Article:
In the interest of better understanding the President's announcement last night, I suggest that the Congress review the President's assertion in the forthcoming debate and determine exactly what requests were made, who made them, and where and why in the chain of command they were denied."
-- Former Secretary of Defense Donald Rumsfeld, 12/2/09

 

"I have come to the conclusion that the real reason this gifted communicator has become so bad at communicating is that he doesn't really believe a word that he is saying. He couldn't convey that health-care reform would be somehow cost-free because he knows it won't be. And he can't adequately convey either the imperatives or the military strategy of the war in Afghanistan because he doesn't really believe in it either."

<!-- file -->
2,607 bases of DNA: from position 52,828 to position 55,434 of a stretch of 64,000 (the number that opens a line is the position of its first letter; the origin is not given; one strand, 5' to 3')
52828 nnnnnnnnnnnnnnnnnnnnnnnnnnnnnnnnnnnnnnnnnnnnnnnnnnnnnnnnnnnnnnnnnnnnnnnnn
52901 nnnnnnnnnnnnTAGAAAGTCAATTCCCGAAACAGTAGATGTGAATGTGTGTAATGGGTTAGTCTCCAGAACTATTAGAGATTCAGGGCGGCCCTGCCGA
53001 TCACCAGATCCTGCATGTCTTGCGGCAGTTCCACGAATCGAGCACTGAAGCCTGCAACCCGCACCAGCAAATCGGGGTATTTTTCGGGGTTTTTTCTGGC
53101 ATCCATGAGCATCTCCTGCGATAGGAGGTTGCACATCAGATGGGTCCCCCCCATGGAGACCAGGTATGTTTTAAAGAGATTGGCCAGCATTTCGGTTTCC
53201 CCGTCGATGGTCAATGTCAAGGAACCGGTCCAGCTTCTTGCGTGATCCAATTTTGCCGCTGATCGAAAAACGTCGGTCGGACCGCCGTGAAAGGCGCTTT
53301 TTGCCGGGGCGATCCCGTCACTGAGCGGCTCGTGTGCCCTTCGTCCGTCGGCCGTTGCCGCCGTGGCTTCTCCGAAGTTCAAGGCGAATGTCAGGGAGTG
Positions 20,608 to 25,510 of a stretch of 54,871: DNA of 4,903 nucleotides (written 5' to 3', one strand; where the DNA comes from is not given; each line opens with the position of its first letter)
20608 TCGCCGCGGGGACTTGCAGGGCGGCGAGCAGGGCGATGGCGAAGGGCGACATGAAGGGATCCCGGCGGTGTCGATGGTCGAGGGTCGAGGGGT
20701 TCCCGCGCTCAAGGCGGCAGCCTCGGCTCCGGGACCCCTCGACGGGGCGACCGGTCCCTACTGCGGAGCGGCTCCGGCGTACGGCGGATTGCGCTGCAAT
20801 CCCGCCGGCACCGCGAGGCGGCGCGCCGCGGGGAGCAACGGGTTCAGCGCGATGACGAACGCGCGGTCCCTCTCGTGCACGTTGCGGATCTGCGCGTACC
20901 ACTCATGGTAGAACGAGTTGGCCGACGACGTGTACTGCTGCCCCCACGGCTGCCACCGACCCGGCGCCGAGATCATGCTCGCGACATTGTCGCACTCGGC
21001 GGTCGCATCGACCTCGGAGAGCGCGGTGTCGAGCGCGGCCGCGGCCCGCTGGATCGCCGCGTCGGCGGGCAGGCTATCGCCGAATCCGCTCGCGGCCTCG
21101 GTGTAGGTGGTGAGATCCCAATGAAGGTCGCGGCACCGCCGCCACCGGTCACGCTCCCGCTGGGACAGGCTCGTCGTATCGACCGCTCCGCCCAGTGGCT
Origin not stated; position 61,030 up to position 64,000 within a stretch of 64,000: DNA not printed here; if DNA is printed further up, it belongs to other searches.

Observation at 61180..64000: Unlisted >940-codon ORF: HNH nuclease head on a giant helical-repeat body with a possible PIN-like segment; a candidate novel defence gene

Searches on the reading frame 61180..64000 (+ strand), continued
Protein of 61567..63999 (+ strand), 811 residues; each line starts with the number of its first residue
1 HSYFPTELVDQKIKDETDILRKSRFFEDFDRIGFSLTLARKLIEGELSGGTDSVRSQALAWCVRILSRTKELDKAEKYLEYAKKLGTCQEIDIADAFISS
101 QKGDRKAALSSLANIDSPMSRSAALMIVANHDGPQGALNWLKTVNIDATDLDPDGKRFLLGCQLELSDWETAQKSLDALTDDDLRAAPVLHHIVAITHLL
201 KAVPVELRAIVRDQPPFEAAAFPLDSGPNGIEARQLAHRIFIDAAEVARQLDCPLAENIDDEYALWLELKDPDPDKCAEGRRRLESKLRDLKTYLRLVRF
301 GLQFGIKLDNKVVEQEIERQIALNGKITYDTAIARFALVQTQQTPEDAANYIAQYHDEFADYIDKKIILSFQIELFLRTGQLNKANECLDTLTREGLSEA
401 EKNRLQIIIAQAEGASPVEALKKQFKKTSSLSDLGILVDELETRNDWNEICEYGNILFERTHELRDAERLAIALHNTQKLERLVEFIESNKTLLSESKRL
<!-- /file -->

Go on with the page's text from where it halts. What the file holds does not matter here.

-- Tina Brown

 

"As a sign of just how desperate the Republicans are, consider this report in the Boston Herald:

      If Scott Brown has kep President Obama up at night, there could be more sleepless nights at the White House thanks to a new poll that ranks the senator-elect as presidential timber.

     A Newsmax/Zogby poll shows the Massachusetts Republican within striking range of Obama in a hypothetical presidential matchup.

     The poll shows the pair statistically deadlocked if the presidential election were held today.

     The online news site, newsmax.com, reported that Obama leads Brown by 46.5 percent to 44.6 percent.

C'mon, Scott Brown? His victory last week was undoubtedly impressive, but let's put things in perspective. Brown is merely a state senator, and by the time of the next presidential election, he will have served less than a full term in the U.S. Senate. What could possibly give anyone the idea that he's experienced enough to go to the White House?"
-- James Taranto, in the Wall Street Journal's Best Of The Web Today